At the time, a group of sixteen of the top players, including every single previous BDO world champion who was still active in the game, decided to take matters into their own hands. These players were under the leadership of sports promoters Tommy Cox and Dick Allix, both of whom used their own money to fund the fledgling organisation.

Together they made the decision to break away from the BDO in order to elevate darts to a new stature. They would do this to rid the game of its drink culture image by attracting new sponsors and, critically, a shiny new satellite TV coverage deal.

Bringing things to an end, the last unified world championship, and by that time the only televised event on the BDO, to be held was the Embassy World Championship in 1993. During the tournament the WDC players each displayed their new WDC logos on their shirts but were told to remove them by the BDO.

Lawsuit

The WDC darters then came to the conclusion that if the BDO would continue to refuse to recognise them, then they would no longer compete in the Embassy tournament which then led to a law suit. The aftermath of this led to the fledgling organisation changing its name from the WDC to the PDC.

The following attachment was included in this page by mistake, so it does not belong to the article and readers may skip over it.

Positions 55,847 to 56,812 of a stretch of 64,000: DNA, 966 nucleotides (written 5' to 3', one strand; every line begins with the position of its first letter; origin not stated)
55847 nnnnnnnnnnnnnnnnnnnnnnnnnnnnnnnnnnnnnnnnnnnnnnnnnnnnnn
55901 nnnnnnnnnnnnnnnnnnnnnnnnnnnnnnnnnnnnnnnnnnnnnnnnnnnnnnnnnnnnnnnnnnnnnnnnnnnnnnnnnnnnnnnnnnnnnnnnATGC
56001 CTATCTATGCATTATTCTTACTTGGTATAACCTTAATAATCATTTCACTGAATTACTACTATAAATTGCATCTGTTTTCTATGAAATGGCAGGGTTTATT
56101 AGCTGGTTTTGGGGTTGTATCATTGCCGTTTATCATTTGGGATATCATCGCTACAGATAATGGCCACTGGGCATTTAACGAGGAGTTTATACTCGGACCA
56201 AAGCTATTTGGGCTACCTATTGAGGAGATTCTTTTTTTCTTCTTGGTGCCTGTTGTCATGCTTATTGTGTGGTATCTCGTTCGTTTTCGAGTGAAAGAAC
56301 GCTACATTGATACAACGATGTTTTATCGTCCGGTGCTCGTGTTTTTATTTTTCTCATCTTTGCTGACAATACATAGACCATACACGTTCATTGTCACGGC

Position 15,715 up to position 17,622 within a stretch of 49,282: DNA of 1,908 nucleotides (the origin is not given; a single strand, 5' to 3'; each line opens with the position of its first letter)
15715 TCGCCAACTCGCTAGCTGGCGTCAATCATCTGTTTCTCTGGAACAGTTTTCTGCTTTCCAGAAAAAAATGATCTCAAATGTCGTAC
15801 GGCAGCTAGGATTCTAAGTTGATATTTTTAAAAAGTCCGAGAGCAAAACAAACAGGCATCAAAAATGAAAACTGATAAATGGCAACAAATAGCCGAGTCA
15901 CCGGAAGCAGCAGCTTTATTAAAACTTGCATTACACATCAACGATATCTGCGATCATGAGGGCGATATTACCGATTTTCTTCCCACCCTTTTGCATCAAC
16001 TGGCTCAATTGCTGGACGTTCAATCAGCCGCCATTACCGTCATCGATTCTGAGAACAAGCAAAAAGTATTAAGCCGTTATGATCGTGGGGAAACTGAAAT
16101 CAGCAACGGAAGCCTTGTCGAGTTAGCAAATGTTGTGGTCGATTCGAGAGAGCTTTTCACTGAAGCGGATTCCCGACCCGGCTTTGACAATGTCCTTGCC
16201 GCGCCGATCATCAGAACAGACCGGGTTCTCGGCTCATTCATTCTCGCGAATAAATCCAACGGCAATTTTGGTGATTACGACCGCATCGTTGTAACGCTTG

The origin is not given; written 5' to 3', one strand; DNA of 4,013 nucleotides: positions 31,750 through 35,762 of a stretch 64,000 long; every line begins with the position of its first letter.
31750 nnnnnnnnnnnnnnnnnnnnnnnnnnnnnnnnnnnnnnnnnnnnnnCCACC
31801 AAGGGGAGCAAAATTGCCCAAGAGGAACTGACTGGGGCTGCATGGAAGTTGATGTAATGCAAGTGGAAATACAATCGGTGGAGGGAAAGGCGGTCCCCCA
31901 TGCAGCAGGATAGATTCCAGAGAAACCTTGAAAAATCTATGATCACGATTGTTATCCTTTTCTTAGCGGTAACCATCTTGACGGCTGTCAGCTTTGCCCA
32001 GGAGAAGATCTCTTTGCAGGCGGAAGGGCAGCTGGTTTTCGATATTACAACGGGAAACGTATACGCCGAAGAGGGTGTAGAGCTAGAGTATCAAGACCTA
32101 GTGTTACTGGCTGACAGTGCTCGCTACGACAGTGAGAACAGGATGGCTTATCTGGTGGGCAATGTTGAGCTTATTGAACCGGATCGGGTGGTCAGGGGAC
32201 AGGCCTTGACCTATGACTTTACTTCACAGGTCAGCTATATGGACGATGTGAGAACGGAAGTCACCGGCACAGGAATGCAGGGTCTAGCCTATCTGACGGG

The BDO banned the rebellious darters from playing in county darts tournaments and even threatened their own members with banishment for any player who took part in exhibition events with WDC players.

The newly-born organisation’s first event was the (the Lada) UK Masters which was broadcast on Anglia Television. The first World Championship was held in 1993/94 during the end of the year festive period, which is still its place in the darts calendar today.